USB Experience?

KingMartin made a post about printing via USB here. There’s another post, saying that USB printing is slow. Nontheless, KingMartin’s test prints all come from USB printing with a 3rd party slicer.

I just ordered a zim mono, and was wondering if anyone had more details about the USB port? I’d love to be able to replicate the test prints posted here recently (the gears and legos in particular). Has anyone gotten that kind of quality with the built in slicer?

Any cautions before trying to print via USB?

Thank you!

I don’t have it running via USB, just plain original Zeepro :smile:

As long as I am printing with PLA and keep to bigger objects with broad bases, I am having nice results, apart from some stringing.
But I had to tune the standard printing presets, e.g. more end layers on top otherwise I would have defects in the top layers.
I have my Zeepro running a lot and have already printed some kg of filament.

But trying to print smaller objects or objects with small bases I could not get a print result once.
Since I don’t know the problem source, I cannot say if USB and a different slicer would improve the result.

But for example with my top down spinner I created, I have a gap between forced support and object. So in the end my nozzle still rips the object of the print bed.
With another slicer I would have more slicer options like no gap between forced support and object.
Thats the only issue with the Zeepro Slicer I had so far. Otherwise all the necessary options where there.

I’m actually starting to have fun with my Zim and designing things and printing them effortlessly with the blue tape on the glass. As long as objects have at least a 2mm thick 1-layer base, they stick just fine. If not, you can turn on a 2mm brim in the options which also works, but then adds that to all parts. Just make an extra setting that enables brim so you can decide which one to slice with.

It would be nice if you could make a negative brim… some of my parts are like hollow cylinders and need a smoother outer finish. I guess I haven’t tried -2mm in the settings, hmm…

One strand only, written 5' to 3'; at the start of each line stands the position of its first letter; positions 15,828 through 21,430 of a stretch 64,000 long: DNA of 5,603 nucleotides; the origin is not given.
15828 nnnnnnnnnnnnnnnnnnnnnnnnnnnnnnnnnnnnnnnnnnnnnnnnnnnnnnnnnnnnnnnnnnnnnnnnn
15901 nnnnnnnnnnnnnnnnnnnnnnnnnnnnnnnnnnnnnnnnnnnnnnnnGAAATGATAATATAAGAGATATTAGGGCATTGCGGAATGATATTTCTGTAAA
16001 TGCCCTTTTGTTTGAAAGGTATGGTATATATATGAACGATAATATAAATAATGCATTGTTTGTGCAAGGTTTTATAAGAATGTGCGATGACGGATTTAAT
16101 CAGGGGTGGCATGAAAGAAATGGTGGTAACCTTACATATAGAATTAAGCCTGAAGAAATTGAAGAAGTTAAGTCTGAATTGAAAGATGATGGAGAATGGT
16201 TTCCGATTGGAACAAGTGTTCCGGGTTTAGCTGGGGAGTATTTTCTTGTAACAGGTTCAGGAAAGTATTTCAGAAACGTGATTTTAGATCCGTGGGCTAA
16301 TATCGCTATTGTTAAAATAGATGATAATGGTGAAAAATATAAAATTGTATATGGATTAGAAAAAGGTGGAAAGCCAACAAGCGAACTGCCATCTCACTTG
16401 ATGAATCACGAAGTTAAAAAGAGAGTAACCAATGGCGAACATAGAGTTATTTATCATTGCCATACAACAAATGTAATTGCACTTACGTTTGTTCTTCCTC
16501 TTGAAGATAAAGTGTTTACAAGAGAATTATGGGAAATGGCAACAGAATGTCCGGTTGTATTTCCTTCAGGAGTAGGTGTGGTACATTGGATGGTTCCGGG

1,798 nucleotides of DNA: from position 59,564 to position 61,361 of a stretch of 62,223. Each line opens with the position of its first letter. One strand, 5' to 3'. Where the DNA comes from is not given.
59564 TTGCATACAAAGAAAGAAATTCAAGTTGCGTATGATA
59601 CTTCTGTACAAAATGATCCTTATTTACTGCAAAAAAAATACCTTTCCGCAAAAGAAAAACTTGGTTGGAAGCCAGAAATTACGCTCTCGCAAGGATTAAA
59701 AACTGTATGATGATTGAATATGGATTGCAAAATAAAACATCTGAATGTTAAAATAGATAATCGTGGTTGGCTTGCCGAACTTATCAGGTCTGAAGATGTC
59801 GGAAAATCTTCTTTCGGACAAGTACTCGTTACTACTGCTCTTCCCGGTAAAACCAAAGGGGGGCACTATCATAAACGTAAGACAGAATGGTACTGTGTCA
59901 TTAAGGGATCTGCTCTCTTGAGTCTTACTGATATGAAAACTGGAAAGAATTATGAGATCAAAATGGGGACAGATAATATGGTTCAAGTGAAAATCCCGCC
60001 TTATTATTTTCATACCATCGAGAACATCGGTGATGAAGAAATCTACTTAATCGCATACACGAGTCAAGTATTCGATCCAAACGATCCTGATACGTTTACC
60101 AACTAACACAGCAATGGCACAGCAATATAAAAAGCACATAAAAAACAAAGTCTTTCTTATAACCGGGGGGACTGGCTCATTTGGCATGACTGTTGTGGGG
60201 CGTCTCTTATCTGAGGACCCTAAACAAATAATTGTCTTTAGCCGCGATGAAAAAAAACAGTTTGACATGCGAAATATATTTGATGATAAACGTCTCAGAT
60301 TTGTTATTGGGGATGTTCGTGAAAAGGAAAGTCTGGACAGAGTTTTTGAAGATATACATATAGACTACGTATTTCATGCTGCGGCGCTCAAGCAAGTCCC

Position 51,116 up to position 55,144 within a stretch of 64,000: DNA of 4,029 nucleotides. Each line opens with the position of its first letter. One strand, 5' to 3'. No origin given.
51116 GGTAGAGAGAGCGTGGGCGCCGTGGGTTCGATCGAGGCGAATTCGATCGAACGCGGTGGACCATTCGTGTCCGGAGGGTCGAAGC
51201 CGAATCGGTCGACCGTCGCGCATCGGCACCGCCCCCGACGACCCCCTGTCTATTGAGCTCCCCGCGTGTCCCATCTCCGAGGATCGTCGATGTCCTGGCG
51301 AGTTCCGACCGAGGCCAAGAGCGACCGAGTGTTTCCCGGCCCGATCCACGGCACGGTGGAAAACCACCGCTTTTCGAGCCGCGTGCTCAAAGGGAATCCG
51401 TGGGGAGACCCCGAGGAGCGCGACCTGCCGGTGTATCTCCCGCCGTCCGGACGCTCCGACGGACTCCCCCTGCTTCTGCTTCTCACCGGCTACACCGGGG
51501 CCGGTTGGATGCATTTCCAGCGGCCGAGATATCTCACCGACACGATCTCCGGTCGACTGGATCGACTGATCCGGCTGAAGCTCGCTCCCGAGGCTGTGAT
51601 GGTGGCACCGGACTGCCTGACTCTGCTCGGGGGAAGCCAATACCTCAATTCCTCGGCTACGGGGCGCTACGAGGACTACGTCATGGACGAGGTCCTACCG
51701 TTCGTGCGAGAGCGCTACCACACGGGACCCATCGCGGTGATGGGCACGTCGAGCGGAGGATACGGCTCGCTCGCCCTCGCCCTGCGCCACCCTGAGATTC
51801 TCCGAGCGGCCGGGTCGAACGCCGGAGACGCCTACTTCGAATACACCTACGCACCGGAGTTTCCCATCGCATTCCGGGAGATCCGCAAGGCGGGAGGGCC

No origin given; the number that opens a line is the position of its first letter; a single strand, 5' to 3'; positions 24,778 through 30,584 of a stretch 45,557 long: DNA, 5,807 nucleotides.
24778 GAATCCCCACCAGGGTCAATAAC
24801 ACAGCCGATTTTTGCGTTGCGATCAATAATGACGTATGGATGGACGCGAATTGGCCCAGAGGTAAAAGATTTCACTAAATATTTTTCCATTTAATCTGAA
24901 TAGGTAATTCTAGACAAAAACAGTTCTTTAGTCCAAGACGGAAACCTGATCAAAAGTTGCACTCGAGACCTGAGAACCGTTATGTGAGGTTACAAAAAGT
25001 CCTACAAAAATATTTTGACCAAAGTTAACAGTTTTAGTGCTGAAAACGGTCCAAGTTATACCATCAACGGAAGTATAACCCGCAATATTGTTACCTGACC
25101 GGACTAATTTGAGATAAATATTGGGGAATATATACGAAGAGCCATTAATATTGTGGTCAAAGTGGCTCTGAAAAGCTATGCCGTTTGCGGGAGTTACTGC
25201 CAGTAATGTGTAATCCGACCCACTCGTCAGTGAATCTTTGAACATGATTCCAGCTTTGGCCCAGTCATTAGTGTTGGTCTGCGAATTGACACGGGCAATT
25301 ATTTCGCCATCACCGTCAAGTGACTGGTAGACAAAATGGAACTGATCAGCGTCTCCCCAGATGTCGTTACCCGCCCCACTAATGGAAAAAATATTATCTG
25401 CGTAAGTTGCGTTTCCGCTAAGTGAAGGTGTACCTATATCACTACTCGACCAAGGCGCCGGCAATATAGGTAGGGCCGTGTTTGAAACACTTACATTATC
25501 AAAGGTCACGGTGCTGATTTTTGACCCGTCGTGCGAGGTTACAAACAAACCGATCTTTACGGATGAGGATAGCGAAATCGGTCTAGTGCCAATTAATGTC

Also if you have a dual extruder make sure your nozzles are at the same height. I go into the http://zim/extrusion_control page, and set both nozzles to 200°C, then go to the leveling process and use a small 7mm wrench to adjust both nozzles all of the way in, and back out the one that has a bigger gap between nozzle and glass/bluetape. As they cool, make sure to wipe off the one that you will NOT be printing with (if printing single color). Because that little tip of PLA will stick down and act as a pry bar on your currently printing part. You can also back extrude that nozzle a bit, then wipe it.

Make sure the bed is perfectly level to the gantry before adjusting the nozzles. I was never a fan of the “piece of paper lightly dragging” test for leveling the table. To level the print platform I printed a holder that mounts a 0-15-0 dial test indicator to the print head/gantry. I then use a metal feeler gauge to set the desired gap under the middle leveling screw. I can adjust the two back screws until the platform reads level on the dial indicator when moving the print head around the table.

I run my ZIM via USB (as lividi mentioned) and do not have buffer underruns anymore: as it seems the USB speed is a bit slow so I reduced the temperature check time to 5 or 10 secons and it helped a lot.

So far I operate my ZIM with a Octoprint on a Raspberry Pi (use the pre-configured OctoPi!) and it works perfect.

I printed several kilogramms of filament with my ZIm and also used dual extrusion (completely done on the ZIm in the background)

To keep my prints onto the bed I currently use bluetape (which you have to press onto the glass after sticking it on (!!!)) and only on the blue body part I had minor problems with adhesion at the corners (that’s a 18 hours print!).

print settings:
200°C at PLA
0,15 layer
max. 30mm/s on the outer perimeter
20% infill
Kisslicer to generate the gCodes
no support material at all